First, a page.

Regge gave Xephq his company card to punch and was ladled a bowl. Calling it "Seafood Gumbo" wasn't strictly accurate, of course. Xephq used a number of creative titles to help go with the seasoning, adding word-spice to make up for what was wanting in the bowl. "Wild Mushroom" was the name for ramen tossed with fungus from the radiator out back. "Chicken and Sausage" was really rat and other-kind-of-rat. "Seafood Gumbo" was the term of art for ramen seasoned with minerals taken from the salt flats, which the company geologists said had been an ocean a few millions of years ago.

Regge took his bowl and breathed deep the steam rising up into the new night, imagining graceful, myriad forms of creatures that once loved to swim.

When Regge returned to the circle of bikes with his ramen, he found everyone had abandoned the marbles to gather around Gatt. He had his radio stationed upright, and everyone was listening.

"Got it working again?" Regge asked.
"Shh."

Regge leaned back against his bike and slurped noodles from his bowl while the radio sang its tinny song across the lightyears:

"Article 7: Eudaimonia being the nature proper to mind-form, all sentients are hereby safe-vowed the right to pursue their own flourishing as far as they are able. Any attempt to shackle the flourishing proper to mind-form or to alienate it from its life-labor shall be met by severest penalty of law.
"Article 8: Cooperation being recognized as means paramount to meeting the myriad needs of mind-form, the right of mind-form to sublimate into cooperative assemblages shall heretofore be recognized and protected. This right shall be enforced by the might of the Zannit until a sovereign and stable ComInGal government be established."

A horned head peeked up from the circle huddled around the radio to find Regge, leaning up against his bike and behind the rim of his ramen.

"Hey, Regge, aren't you one of those?"
"A Communist?"
"Nah. Aren't you one of them Zannit?"
"Hell if I know."

For the next ten minutes or so, the radio continued to recite a baffling litany of rights and provisions in a sharp, clear voice. Regge didn't understand much of it, but the sign-off made clear enough:

"To all your beleaguered, tired masses scattered across the wide swinging arms of the galaxy, know that the revolution comes for you. The injustice of your stolen labor shall be corrected in the long sweep of history, and your oppressors cursed across its pages. Today we liberate your capital world and, one day soon, your many worlds!"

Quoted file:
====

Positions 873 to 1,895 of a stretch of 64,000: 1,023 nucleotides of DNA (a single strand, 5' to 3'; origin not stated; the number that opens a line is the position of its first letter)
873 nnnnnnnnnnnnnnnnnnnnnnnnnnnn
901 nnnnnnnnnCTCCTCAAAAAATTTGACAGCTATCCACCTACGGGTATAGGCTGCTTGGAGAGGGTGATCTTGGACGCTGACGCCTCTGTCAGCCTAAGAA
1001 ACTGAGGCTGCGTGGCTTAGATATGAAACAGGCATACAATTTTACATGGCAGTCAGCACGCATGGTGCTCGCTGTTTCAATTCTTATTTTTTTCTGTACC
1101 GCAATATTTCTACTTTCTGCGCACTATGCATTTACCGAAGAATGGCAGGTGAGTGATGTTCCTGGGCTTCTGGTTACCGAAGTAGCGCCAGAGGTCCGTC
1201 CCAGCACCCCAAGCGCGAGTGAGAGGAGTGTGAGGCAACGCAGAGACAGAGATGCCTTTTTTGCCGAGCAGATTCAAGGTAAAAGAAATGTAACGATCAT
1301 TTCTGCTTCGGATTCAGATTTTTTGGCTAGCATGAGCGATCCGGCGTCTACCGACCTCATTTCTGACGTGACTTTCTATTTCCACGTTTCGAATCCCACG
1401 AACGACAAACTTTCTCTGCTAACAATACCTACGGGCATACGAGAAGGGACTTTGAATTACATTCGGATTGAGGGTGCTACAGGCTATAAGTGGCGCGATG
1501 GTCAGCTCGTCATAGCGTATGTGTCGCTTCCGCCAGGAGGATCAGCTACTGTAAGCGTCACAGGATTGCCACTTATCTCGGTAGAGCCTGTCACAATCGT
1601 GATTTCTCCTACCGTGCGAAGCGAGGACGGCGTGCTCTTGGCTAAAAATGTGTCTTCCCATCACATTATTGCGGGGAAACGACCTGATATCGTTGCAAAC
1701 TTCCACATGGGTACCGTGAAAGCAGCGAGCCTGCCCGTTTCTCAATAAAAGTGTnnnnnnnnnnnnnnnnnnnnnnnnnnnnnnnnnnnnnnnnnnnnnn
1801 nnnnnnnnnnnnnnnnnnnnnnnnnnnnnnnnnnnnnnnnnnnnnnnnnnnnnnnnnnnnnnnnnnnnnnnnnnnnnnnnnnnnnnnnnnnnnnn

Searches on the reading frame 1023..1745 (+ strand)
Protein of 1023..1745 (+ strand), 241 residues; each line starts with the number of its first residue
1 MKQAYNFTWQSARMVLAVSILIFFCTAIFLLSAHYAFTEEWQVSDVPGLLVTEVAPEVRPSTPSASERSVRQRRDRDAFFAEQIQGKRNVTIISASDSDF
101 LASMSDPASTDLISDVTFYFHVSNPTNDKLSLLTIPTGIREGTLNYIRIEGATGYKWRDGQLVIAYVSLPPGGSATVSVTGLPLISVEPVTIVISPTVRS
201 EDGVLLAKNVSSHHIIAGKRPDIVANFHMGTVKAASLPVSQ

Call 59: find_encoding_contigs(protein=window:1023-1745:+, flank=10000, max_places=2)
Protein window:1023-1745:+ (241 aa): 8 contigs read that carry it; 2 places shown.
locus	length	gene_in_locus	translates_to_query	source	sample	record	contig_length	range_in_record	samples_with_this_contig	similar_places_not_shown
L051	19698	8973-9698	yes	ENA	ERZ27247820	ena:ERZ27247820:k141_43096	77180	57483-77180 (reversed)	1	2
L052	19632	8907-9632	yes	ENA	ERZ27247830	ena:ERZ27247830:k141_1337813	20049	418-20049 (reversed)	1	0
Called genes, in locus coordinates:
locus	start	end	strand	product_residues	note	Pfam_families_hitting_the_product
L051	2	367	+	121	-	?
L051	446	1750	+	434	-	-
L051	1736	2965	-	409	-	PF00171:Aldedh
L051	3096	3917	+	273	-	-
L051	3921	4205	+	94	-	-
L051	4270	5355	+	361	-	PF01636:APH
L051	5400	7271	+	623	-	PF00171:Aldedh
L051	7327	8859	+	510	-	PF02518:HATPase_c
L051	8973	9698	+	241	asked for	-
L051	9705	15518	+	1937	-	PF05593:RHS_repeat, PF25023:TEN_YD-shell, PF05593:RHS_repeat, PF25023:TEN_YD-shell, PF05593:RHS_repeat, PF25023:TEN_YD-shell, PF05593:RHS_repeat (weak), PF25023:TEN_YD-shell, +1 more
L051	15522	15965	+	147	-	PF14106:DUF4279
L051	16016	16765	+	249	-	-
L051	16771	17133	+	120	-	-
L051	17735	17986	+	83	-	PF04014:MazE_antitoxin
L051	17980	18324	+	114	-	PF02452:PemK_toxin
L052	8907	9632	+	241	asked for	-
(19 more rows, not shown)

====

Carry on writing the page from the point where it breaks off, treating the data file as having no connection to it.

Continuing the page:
The broadcast cut out again, this time not because the radio had died, but because there was no broadcast left. There was not a sound save for the whisper of static from the radio and the wind blowing across the salt flats.

Regge slurping up the last of the noodles from his Seafood Gumbo, smacking his gums. It was good ramen.

"Whelp, time for work," said Regge. "You all coming? Transports won't wait."

The many glittering eyes of his fellow miners watched as he went about gathering up their empty bowls.

"Weren't you listening?" Gatt asked. "Those Zannit just overthrew the government."
"They overthrew it a couple years ago. Hasn't made a difference yet now, has it? Come on: company wants its quota."
"Company? Probably no company left," said Gatt.
"On the core worlds, maybe. Here the bosses have their programming, and that programming says, ‘Work the Mine until there's nothing left to mine.' Now come on, everyone. Boss is ticking."

Slowly, the other miners got up and went to gather their scattered marbles. Regge took the dishes back to Xephq's stand, thanked him again for the meal, and went to his bike. Most of the others had hitched up and taken off for the short-range transports by the time Regge got back. The only one left was Gatt, still sitting there with his radio humming static, cilia twitching now that they had nothing to occupy them.

"You heard the broadcast. The revolution is coming. They probably already sent ships."
"The revolution will take about a hundred years to catch up with their own shortwaves," said Regge. "By then, you and me will both be in the salt. That's the only thing we've ever had coming to us, friend. That and a hot bowl, maybe. Be seeing you."

Regge got on his bike and took off toward the transports. As he rode back into town, the gibbous shape of the Mine peaked up over the horizon, its pale green light set his shadow trailing like a long, dark ribbon behind him.